With the Academy Awards looming over the horizon yet again, it is time to turn attention to a previous winner and escape the constant January negativity and speculation. Two years ago, one film in particular was at the centre of the omnipresent Oscar debates: Three Billboards Outside Ebbing, Missouri. The dark comedy is the third feature written and directed by Martin McDonagh, chronicling a grieving mother’s warpath for justice to be served for her daughter’s unsolved murder. Continuing the trend commenced by his debut feature, In Bruges (2008), McDonagh’s latest film struck a tense balance between obscene humour and the bleak subject matter it arises from.
After lingering in vain hope and misery for seven months after the murder of her daughter, the pragmatic Mildred (Frances McDormand) sparks outrage in her rural community by putting a provocative message on three billboards to the town’s chief-of-police, William Willoughby (Woody Harrelson). With the help of bigot cop Dixon (Sam Rockwell), what ensues is foul-mouthed and explosive as “anger begets anger”. Nonetheless at its core, the film retains a profound sentimentality, echoing a 20th century dramatic tragicomedy.
As striking as the script is, the glaringly obvious merit of this film is the acting. Thank Mary, Mother and Joseph that Frances McDormand was not robbed of the Best Actress award in 2017. The strength of McDormand’s performance may even eclipse her award winning performance in 1996’s Fargo as she portrays the no-nonsense yet internally conflicted protagonist – publically defiant and yet wrestling with her own personal demons. Said demons linger over the shoulder of every character, even if we do not see them at first. None more so than the other two mains, expertly portrayed by Woody Harrelson and Sam Rockwell who were both nominated by the Academy for their performances, with Rockwell just pipping his co-worker. I imagine Harrelson being too high at the time to feel sadness at the result. Whilst Harrelson manages to portray an empathetic man in the midst of a tragedy, Rockwell’s Dixon is racist and violent, damned but with hope of redemption.
As Mildred declares Dixon and co. are “too busy going around torturing black folks”, elements of controversy arise. In a discussion of the film, Clint Gage of Cinefix (a YouTube channel I would highly recommend to all film-lovers) expresses his disappointment at the “hollowness” of the socially relevant themes the film teed up, such as discussions surrounding police brutality and racism. For once, I must disagree, Clint. In a film that constantly balances motifs on a knife’s edge, Dixon is a character that implies the necessity of change. No explicit redemption is established, yet changes take place in all of the characters. Seeds are planted and the open ending allows our imaginations to see them sprout. McDonagh has a skill for emphasising the flawed humanity of each of his characters. We can always empathise with them. Yet we are forced to stare down the barrel of their depravities. One example being when Dixon, enraged and saddened, throws a man out of a window in a beautifully brutal over the shoulder one-shot sequence. We see the cruelty in his own perspective, contrasting the empowering catharsis felt when Mildred acts upon her rage.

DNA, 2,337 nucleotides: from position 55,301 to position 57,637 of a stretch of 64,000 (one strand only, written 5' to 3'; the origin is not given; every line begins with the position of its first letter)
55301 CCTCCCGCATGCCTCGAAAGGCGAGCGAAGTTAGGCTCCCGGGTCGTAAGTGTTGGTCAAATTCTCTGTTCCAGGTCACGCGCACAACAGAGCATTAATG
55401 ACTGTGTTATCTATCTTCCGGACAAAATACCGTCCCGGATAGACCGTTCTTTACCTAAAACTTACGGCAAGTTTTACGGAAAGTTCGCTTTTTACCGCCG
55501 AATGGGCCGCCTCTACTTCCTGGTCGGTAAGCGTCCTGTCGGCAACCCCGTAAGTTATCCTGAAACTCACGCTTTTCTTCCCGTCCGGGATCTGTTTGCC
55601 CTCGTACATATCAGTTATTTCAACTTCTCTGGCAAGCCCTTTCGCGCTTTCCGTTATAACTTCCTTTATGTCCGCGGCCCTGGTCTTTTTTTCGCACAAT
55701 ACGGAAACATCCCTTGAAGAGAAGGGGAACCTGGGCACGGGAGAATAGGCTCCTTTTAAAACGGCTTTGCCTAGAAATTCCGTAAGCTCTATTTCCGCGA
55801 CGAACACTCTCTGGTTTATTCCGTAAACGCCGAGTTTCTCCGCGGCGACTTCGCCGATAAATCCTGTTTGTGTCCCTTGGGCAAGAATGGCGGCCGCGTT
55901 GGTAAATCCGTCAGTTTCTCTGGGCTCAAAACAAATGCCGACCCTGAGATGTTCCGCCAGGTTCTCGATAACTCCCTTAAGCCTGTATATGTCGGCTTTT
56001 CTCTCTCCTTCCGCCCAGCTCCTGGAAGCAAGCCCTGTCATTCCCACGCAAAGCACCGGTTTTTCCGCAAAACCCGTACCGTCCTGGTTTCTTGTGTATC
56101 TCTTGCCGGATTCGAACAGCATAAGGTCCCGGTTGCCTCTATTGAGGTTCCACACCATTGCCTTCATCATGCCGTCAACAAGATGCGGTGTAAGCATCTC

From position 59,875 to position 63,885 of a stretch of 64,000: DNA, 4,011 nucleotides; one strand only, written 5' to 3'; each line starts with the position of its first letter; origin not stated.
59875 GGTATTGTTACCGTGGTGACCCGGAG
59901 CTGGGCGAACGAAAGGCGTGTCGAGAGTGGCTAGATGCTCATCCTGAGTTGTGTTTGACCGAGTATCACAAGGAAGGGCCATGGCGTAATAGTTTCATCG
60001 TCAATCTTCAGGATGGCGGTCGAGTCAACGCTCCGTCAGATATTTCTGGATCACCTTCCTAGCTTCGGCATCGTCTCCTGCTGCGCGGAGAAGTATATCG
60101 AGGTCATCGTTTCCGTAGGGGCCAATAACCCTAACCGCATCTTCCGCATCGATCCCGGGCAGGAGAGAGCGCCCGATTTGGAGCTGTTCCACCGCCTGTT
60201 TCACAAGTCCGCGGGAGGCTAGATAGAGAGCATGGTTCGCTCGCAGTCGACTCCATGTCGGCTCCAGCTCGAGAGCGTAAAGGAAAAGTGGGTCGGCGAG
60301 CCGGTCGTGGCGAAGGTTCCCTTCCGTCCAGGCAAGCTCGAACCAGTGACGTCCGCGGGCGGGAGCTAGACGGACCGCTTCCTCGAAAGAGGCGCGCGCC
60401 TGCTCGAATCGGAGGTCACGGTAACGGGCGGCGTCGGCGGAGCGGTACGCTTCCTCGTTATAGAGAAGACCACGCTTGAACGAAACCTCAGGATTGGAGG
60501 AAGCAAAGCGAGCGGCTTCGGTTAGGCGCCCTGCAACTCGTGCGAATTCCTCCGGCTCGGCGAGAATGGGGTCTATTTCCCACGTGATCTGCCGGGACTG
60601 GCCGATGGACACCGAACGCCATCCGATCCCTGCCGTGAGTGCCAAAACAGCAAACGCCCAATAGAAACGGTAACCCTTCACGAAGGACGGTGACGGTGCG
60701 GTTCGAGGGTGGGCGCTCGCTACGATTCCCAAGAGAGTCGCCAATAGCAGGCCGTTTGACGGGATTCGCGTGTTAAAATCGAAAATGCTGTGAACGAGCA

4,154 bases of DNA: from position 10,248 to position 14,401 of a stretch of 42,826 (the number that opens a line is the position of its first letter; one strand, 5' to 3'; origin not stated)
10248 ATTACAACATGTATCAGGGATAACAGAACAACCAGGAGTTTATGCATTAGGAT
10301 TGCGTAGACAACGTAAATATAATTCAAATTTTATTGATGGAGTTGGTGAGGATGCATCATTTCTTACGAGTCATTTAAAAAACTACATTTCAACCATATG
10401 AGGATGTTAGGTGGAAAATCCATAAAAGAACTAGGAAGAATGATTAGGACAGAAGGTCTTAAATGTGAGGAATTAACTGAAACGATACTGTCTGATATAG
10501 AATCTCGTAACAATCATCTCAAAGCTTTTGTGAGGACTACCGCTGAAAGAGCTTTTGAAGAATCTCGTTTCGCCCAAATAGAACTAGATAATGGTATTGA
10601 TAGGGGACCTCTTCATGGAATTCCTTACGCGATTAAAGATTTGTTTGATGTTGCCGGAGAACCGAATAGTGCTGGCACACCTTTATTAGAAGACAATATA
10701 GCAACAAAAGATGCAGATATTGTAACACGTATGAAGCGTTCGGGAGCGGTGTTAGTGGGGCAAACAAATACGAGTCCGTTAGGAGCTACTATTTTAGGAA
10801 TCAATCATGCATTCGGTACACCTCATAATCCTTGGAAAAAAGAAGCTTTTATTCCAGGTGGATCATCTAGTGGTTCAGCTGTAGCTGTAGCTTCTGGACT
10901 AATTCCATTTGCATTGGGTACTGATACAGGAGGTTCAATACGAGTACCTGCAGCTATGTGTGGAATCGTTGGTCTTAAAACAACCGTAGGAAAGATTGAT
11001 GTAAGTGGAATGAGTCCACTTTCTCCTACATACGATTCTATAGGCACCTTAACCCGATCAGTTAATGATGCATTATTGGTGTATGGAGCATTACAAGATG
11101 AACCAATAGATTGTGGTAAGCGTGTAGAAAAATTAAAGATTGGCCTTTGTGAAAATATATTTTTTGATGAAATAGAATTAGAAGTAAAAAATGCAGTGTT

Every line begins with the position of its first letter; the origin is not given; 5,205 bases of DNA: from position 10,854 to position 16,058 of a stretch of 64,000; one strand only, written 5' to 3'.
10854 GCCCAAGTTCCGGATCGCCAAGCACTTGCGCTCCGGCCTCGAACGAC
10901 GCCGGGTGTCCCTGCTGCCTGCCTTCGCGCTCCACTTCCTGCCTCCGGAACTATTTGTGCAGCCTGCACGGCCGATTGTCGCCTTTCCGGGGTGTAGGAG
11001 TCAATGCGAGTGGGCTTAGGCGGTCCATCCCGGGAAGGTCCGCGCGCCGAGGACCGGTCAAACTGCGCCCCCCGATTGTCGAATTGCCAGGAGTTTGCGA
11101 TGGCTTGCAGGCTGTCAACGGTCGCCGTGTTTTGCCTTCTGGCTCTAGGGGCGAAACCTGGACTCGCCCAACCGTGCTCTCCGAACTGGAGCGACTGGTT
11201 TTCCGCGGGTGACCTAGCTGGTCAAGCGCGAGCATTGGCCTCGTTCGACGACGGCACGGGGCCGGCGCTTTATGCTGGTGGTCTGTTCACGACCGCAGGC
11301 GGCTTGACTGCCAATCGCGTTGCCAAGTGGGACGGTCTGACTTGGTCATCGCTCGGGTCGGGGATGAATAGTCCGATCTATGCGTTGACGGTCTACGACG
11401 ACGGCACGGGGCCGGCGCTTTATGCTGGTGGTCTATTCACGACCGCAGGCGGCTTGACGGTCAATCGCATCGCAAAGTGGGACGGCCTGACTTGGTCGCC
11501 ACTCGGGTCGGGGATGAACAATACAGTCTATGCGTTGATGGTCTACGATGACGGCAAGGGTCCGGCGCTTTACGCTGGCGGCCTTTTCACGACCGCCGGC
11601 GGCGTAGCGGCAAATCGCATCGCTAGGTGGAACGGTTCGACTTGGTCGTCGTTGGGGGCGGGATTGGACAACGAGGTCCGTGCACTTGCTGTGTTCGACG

The script is unpredictable, the characters’ complex. There is little to fault in McDonagh’s renegade tour de force. The cinematography was simplistic but effective. Not as eye catching as Roger Deakins’ transportive palettes in BladeRunner 2049, however, shots such as the opening decrepit billboards help to compound the atmosphere whilst the progressive use of red lighting throughout is evocative of each lead’s struggle. All of which has initiated constant debate about which McDonagh film I now consider my favourite: In Bruges or Three Billboards? (Sorry, Seven Psychopaths fans).
Regardless of my opinion, the film mischievously avoids reassurance and finality. Consistently provocative, McDonagh’s script allows the viewer to interpret the events, to declare judgment on the characters. Yet there is a certain allure in the ambivalence as we wield the gavel, incapable of striking the hardwood as the credits roll.